To be effective and progressive, a group must expect and accommodate change. The UVic Alumni Association realizes that to remain relevant to our constituents we must do everything we can to meet their needs.
Recently, we held a half-day workshop to ponder this question of relevancy. We invited a group of alumni and asked them what the Alumni Association should do with its revenue over the next few years. In fact, the main recommendation was unanimous: all felt strongly that we had to do more for students and recent grads.
Not that this recommendation was earth-shattering. We have had dialogue with students and others in the past and we've all heard from the media about student financial woes. The urging of this group, however, has compelled the Association to evaluate its level of commitment and resources to students and recent grads. We have already developed scholarships and have offered grants to assist students in career search strategies and other degree and work-related venues. The level of commitment to these programs, however, is what the group has asked us to augment.
We intend to shift our focus from alumni-related affairs to student concerns. We will investigate the development of a career mentoring program using alumni resources to assist students in their career search. We will also look at the feasibility of increasing our scholarship and grant program to meet the increasing financial needs of our students.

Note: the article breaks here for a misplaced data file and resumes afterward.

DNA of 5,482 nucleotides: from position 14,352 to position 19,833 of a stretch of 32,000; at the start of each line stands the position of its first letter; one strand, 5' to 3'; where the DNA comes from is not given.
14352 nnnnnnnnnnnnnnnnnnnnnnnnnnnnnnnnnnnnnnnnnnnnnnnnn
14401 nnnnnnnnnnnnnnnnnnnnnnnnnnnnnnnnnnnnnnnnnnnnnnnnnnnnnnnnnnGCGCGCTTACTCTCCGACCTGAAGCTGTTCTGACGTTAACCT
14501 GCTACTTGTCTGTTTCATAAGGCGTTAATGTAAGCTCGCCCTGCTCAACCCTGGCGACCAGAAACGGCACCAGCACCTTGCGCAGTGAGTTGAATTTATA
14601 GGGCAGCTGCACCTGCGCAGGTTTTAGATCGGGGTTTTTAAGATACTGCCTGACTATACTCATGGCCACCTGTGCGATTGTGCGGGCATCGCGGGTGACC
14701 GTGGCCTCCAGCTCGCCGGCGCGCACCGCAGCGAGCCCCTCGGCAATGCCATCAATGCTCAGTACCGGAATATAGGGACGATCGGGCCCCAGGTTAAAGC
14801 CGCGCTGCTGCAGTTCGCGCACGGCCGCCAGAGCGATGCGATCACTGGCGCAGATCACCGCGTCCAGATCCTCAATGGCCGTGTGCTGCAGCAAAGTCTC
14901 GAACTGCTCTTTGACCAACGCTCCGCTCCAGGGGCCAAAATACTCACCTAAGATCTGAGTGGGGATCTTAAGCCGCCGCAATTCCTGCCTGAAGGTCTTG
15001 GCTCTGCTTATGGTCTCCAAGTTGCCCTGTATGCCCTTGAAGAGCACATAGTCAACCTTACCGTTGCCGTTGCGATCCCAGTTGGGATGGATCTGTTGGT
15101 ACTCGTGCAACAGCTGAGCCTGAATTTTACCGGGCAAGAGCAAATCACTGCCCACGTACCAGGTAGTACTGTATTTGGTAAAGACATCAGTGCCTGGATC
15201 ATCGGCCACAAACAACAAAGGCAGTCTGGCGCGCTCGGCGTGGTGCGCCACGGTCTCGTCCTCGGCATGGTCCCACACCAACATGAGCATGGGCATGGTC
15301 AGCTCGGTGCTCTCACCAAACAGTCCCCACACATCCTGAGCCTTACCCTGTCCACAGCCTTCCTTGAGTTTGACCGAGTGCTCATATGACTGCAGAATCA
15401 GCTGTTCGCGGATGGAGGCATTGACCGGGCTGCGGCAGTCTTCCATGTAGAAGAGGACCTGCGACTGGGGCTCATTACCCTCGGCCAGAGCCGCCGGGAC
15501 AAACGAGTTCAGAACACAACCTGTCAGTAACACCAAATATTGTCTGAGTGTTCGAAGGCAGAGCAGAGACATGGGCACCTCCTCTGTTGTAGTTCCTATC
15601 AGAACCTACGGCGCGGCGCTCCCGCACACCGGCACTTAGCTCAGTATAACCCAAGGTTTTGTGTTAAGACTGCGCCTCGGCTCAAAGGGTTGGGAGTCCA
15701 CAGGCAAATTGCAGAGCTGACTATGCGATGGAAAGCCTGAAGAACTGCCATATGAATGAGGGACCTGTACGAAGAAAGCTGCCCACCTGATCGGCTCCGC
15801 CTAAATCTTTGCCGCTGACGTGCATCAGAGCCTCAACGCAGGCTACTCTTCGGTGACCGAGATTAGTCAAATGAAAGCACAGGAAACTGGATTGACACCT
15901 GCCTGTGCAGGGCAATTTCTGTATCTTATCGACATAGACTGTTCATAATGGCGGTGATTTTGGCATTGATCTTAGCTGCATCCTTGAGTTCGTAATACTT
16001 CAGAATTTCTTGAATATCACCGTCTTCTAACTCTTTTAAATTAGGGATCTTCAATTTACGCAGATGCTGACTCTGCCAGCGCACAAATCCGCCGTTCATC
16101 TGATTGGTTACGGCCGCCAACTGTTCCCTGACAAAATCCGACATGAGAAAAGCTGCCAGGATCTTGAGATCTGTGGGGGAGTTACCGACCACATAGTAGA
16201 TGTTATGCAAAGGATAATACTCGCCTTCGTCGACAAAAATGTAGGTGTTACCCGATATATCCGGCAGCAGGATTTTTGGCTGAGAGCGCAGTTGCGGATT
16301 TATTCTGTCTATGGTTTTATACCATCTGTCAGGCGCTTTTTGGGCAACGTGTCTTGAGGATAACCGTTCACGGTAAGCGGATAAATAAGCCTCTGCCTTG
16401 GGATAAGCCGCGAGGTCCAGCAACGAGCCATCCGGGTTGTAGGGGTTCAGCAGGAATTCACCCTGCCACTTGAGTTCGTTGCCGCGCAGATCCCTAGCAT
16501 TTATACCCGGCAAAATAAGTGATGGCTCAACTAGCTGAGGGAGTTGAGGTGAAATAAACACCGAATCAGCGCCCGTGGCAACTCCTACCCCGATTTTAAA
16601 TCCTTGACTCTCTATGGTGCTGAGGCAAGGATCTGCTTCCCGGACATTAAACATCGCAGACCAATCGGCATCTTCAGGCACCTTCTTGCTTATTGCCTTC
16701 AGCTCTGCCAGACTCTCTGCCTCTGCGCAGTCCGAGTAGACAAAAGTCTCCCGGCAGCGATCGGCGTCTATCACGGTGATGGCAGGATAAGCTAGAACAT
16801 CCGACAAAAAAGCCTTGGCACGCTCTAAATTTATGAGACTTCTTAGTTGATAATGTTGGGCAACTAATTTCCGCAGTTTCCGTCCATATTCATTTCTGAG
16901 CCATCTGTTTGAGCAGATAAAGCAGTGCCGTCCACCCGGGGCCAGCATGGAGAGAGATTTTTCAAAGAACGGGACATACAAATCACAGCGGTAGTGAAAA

I would like to personally thank the participants of this recent task group. You have provided us with constructive and important information about where we should be going. I assure you that we will act upon your advice and will make every effort to assist today's students.*
Derek Graham (BA '82)
UVic Alumni Association
One of the founders of the University of Victoria died suddenly March 12 of heart failure. Murray Fraser, the first dean of the law school and former UVic vice-president, academic died in Calgary.
Fraser earned a BA and LLB from Dalhousie University in Halifax and LLM from the University of London. He practiced law in Nova Scotia and was a member of the law faculty of Queen's University in Kingston, Ontario and at Dalhousie before coming to UVic. He came to UVic in 1974 and opened the law school one year later.
He was appointed UVic's vice-president, academic in 1983 and held the post until 1988 when he became president and vice-chancellor of the University of Calgary. He retired in 1996 and was appointed President Emeritus.
"Murray provided outstanding leadership to UVic and the community. He was well known for his compassion and interest in all members of the University, his commitment and dedication to the University and his unfailing support of higher education across Canada," says UVic President David Strong.
Fraser received an honorary Doctor of Laws degree from UVic in June 1993. Last October, UVic further honoured him by naming the law school's Begbie 159 lecture hall the F. Murray Fraser Auditorium.
He is survived by his wife, Anne, and three sons.
Details of an on-campus memorial service were being finalized as the Torch went to press.